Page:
“It’s really all about the customers that walk in the door,” Carzoli said. “I try to bring in people that know how to treat others right.” Blue Skies traditionally throws down a welcome mat during an annual cookout, “and we invited anybody and everybody that flew with us, along with their family and their kids. We’ve done it every year for the last 25 years,” except for 2020 because of coronavirus pandemic restrictions.
He said the facility also supports veterans and the EAA Young Eagles program. “I’ll provide some of my instructors an airplane and tell them to go take the kids for rides. We try to stay involved as much as we can in the Lake in the Hills community” under Chicago’s Class B shelf.
“We got these little two-person hot dog tables scattered about and people just come and sit down and shoot the breeze,” said Carzoli. “Sometimes it’s old-timers and students, sometimes it’s instructors, or people just visiting the pilot shop. I mean, unless it’s pouring rain or a blizzard out, there are people here just hanging out.” Seasoned pilots can be seen sharing insights and encouragement with those beginning their primary flight training while sipping coffee and chatting about flying, sports, and other topics.
The school employs 16 to 17 full- and part-time instructors, and Carzoli’s daughter is the office manager, “so she’s one of the faces students see all the time.” Students can train in six Piper Warriors, two Piper Archers, a Piper Arrow, and a couple of Cessna 172 Skyhawks.
“Just this morning, three or four of us were talking about how different students were doing and what we needed to do” to keep them on track, said Blue Skies Flying Services Chief Flight Instructor Mike Biewenga. “There’s a lot of heart that goes into it [because] we really care about their progress.” In the 2018 AOPA Flight Training Experience Awards Survey, Biewenga was selected as the best CFI. “It’s been fun,” he said. “I’m busier than ever, but we’re just trying to keep doing what we’ve always been doing—welcoming newcomers and making them feel at home.”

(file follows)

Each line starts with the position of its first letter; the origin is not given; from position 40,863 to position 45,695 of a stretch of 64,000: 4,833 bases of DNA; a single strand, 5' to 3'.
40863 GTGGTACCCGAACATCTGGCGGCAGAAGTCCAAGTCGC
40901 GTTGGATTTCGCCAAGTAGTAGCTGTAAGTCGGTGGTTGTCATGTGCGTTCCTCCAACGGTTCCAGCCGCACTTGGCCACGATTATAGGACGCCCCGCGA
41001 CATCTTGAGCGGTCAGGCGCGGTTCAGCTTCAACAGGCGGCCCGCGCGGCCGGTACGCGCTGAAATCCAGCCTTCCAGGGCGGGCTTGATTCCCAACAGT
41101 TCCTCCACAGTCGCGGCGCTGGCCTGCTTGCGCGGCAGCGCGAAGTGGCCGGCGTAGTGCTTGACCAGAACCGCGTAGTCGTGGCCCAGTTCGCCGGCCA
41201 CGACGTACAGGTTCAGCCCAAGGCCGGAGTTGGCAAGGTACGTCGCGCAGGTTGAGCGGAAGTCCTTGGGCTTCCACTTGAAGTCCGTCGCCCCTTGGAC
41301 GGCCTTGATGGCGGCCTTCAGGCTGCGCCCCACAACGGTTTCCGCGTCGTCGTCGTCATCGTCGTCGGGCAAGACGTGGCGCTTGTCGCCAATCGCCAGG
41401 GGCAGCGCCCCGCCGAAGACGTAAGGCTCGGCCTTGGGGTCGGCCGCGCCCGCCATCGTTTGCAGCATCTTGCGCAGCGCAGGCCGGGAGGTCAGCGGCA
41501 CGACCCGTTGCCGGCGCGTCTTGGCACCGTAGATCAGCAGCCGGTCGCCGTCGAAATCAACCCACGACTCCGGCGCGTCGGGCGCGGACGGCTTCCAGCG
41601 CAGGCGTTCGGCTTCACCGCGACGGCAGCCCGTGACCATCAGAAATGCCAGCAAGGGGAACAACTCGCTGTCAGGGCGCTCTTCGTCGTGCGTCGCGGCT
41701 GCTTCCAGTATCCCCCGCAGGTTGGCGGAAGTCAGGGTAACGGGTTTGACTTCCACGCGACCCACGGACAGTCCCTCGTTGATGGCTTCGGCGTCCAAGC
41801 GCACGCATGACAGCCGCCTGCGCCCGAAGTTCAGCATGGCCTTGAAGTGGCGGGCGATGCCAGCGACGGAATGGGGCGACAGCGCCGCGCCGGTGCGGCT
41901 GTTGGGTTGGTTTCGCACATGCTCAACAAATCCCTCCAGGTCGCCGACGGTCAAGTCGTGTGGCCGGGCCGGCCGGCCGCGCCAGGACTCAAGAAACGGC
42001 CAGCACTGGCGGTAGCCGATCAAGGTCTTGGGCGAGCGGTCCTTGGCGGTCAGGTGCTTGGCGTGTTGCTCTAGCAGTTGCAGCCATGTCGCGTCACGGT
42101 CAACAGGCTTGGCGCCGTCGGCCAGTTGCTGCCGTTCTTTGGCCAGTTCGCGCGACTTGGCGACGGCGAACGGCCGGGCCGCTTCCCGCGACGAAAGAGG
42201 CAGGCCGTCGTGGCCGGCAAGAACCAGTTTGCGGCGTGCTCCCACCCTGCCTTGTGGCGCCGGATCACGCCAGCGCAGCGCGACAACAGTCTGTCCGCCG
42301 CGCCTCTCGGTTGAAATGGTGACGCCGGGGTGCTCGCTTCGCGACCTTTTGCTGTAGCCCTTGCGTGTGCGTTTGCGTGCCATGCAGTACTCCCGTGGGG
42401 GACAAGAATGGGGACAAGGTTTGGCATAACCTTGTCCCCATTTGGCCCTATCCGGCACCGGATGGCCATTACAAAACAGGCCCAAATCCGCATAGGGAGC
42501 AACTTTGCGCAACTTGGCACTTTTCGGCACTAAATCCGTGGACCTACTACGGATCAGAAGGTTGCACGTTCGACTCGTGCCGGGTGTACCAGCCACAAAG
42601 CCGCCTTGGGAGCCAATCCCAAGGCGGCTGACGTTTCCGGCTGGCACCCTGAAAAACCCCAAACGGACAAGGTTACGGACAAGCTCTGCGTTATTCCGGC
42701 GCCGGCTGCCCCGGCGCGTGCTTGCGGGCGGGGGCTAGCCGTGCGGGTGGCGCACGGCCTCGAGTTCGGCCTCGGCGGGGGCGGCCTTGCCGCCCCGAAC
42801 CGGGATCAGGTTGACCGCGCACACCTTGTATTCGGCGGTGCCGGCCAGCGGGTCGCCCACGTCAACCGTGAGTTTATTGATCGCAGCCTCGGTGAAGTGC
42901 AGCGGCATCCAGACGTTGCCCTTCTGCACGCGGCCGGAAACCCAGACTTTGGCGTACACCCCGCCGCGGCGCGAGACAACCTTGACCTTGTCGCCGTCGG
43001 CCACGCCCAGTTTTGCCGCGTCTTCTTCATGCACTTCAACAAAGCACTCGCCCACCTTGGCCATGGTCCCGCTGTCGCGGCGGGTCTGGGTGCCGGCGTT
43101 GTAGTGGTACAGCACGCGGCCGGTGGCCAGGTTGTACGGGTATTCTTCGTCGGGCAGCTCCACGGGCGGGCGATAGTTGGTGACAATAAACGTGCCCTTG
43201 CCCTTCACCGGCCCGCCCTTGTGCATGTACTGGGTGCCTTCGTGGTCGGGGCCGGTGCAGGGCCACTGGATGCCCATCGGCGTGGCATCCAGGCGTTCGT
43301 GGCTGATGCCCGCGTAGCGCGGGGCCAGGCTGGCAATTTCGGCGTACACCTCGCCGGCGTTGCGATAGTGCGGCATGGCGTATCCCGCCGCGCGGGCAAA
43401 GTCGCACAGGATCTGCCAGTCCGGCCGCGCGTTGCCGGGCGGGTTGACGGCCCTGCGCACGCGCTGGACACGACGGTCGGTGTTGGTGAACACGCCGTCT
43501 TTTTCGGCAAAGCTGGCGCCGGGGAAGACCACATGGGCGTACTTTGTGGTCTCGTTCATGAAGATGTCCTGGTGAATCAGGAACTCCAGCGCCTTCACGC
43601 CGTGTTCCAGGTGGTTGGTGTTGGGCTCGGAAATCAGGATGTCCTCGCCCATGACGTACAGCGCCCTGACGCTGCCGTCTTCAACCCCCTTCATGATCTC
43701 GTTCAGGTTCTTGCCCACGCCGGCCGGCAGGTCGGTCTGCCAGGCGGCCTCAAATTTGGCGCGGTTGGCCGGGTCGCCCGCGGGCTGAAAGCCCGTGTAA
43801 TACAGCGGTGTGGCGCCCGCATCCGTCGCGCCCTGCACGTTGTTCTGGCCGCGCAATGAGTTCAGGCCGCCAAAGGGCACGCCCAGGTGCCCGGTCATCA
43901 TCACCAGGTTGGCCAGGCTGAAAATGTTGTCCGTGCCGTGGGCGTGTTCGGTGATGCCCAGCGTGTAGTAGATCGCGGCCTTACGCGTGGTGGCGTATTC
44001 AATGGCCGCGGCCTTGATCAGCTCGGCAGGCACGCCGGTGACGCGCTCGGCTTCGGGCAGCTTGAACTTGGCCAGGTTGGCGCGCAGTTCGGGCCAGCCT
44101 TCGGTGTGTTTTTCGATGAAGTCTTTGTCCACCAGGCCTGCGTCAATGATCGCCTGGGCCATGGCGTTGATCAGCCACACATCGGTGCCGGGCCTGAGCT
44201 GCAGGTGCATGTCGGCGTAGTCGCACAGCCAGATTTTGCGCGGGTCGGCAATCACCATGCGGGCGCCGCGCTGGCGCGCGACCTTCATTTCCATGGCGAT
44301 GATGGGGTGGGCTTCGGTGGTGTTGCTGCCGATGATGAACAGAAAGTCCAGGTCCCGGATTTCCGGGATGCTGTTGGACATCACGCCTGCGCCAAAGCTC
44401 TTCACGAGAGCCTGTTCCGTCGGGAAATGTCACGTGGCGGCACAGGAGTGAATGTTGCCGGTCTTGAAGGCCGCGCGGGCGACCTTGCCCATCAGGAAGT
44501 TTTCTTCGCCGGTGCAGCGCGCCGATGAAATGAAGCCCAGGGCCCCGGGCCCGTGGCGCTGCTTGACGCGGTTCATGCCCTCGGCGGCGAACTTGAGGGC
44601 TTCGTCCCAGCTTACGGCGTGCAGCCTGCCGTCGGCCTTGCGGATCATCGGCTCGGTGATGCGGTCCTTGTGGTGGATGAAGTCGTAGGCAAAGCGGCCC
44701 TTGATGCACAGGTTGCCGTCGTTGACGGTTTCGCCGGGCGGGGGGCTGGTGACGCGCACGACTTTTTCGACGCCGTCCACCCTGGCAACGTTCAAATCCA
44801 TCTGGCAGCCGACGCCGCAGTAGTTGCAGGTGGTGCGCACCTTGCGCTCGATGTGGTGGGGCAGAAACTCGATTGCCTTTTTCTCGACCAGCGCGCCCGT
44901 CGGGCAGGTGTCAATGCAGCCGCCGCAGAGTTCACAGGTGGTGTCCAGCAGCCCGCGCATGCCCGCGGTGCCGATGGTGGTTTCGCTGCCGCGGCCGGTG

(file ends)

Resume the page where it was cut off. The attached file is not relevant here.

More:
Biewenga said keeping primary flight students on track when they hit a learning plateau can be challenging, “but we’ve all been there.” A common stumbling block students experience is judging the landing flare because they can flare “too high or too low, or too early or too late.” He said that instead of thinking there’s a “magic movement at just the right time,” students should instead think about an ongoing “cycle of monitoring” the landing picture rather than performing a perfectly timed incident. With encouragement and repetition, Biewenga said, they usually see “a light at the end of the tunnel.”
Blue Skies was also recognized as the top training facility in the Midwest region during the 2017 and 2018 AOPA Flight Training Experience surveys and Carzoli praised the evaluation’s practical value because it helps tailor training to better suit a student’s needs. “I love having the feedback. I pass that along to the instructors and we try and make it a loop so we can get better and better every year.”